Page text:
The time wasting narrative style isn’t the only issue. The depiction of the heavy worlders exploits racist stereotypes.

“There was, however, no question that their sheer physical presence–the powerful legs, the compact torso, massive shoulders, weather-darkened skin–provided a visual deterrent that prompted many sentient groups to hire them as security forces, whether merely for display or as actual aggressive units. Contributing to the false notion that heavy-worlders were ill-equipped with mental abilities was the unfortunate genetic problem that, though their muscle and bone structure had adjusted to bear heavy gravities, their heads had not. Consequently, at first glance they did look stupid”

Dinosaur Planet, in The Mystery of Ireta by Anne McCaffrey, page 12, Del Rey 2004

Potentially there is an interesting idea there about human adaptation to different planets and ensuing racial stereotypes. McCaffrey is clear that the heavy-worlders have the same range of cognitive abilities as everybody else and some of the heavy-world characters are scientists. However, they end up being simplistic bad guys, worse the two main characters (who aren’t heavy-worlders) are dismissive and condescending about them. Taking a step back from the plot, the eventual mutiny of the heavy-worlders is laudable given how aimlessly patronising the two leads are.

Worse is the weird vegetarianism in the book. The main characters (and human society as a whole) is vegetarian. This is a plot point because the heavy-worlders start sneaking off to hunt dinosaurs and eat meat. This causes them to ‘regress into more aggressive and macho behaviour (including fighting for mating rights). Again, maybe, with a lot of skill, there’s a story there about cultural norms but nope. The smug civilised vegetarians are the good people and the heavy worlds are descending.

Kai and Varian are so deeply unlikeable that I was hoping a t-rex would eat at least one of them. This is how Varian is introduced:

“She was tall, as were so many types born on normal-gravity planet like Earth, with a slender but muscularly fit body which the one-piece orange ship-suit displayed admirably. Despite the articles dangling from her force-screen belt, her waist was trim, and the bulges in her thigh and calf pouches did not detract from the graceful appearance of her legs.”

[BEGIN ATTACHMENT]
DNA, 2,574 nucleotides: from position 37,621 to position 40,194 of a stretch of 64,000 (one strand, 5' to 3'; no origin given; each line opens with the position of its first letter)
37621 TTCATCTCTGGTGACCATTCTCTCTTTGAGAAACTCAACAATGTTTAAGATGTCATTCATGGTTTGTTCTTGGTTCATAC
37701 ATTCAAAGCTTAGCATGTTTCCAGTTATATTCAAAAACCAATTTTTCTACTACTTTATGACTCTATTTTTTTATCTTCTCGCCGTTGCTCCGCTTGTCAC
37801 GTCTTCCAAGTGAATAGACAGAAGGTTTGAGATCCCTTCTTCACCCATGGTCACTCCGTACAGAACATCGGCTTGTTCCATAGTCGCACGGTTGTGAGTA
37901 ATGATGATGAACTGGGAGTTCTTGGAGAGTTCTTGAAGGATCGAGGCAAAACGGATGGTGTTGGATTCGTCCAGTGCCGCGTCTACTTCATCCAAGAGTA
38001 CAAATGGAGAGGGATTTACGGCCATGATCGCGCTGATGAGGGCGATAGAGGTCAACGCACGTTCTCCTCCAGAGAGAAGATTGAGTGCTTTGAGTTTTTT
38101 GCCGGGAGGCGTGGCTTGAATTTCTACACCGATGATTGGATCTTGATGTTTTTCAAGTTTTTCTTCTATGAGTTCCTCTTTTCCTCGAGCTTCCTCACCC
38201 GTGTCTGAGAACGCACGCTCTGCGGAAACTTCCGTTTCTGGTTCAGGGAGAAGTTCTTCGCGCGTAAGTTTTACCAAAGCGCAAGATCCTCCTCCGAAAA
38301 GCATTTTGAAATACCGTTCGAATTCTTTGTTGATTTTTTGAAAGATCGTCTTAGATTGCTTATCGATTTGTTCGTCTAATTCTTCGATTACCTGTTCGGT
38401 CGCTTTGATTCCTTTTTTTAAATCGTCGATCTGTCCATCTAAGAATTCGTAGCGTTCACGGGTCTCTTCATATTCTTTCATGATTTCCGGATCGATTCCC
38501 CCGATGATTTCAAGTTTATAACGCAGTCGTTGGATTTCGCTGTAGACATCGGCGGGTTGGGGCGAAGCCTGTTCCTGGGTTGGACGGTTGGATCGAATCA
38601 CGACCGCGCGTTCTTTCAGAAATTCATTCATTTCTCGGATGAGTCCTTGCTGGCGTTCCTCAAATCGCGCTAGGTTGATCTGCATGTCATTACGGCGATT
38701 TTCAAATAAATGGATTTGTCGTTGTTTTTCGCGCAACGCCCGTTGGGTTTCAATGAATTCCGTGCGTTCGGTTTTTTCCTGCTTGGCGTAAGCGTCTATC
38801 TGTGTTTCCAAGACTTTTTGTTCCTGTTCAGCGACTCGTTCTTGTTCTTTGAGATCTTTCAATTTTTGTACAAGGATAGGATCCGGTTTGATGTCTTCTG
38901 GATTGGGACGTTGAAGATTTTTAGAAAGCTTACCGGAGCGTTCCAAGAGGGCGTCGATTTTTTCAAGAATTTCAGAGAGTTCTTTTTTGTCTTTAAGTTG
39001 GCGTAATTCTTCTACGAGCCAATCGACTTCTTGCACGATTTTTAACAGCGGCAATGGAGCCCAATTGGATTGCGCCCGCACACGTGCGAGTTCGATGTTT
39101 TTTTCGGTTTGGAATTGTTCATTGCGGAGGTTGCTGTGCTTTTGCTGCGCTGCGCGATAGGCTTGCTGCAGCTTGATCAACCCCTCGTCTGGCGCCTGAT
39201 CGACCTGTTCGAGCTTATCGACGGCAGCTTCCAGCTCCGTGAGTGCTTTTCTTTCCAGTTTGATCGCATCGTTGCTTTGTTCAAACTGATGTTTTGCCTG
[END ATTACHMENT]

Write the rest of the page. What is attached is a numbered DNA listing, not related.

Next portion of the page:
Dinosaur Planet, in The Mystery of Ireta by Anne McCaffrey, page 4, Del Rey 2004

For most of the book they meander, lie to the rest of the crew, drug some of the crew to make them more tractable and later trick some of the crew into going into a hibernation sleep that will last for decades. Although they sort of pick-up on the fact that the heavy-worlders are up to something, they are remarkably passive about it until everything is too late.

So what is going on? McCaffrey is a better writer and plotter than Dinosaur Planet suggests. The book isn’t lacking in ideas but they don’t come together. Wikipedia says of McCaffrey that at the time:

“Futura Publications in London signed her to write books about dinosaurs for children.”

https://en.wikipedia.org/wiki/Anne_McCaffrey#Writer

However, Dinosaur Planet isn’t a children’s book or a ‘juvenile’ although it has some features of one. In particular there are some children characters but they aren’t well used. It also doesn’t deliver on the dinosaur element.

What McCaffrey is attempting becomes clearer in Dinosaur Planet Survivors. Kai is wakened from ‘cold sleep’ by a Thek who has landed on the planet to check on what has happened to him. Several decades have passed. Once awakened Varian takes a flight in one their vehicles to scout out what has happened while they slept. On this flight she spots a handsome, semi-naked man fighting a T-rex with a spear*. She helps him out and discovers that he is a descendant of the heavy-world mutineers. His name is Aygar and he is out proving his manhood on a ritual hunt.

All of Dinosaur Planet really was a giant, over complex set-up to create a science-fiction backstory for Aygar. The use of ‘savage’ racial stereotypes for the heavy-worlders, the mysterious megafauna, the hibernation, the mutiny all work to create a situation where there is a planet with dinosaurs and hunky guys who hunt them. It’s like McCaffrey saw a classic pulp cover of a Conan like man fighting a dinosaur and thought “how can I get to this scene but via the medium of hard science fiction”.

Briefly, Ireta is as promised a dinosaur planet but it has been hard work to get there.

Unfortunately, it isn’t to last. The rest of Dinosaur Planet Survivors becomes focused on wrapping up the mutiny plot line and the ‘mystery’ of the planet. There are some better characters introduced or elevated: notably Lunzie and Sassinak who later were used in the non-dinosaur related sequels that McCaffrey wrote with Elizabeth Moon and Jody Lynne Nye in the 1990s (collectively called Planet Pirates**).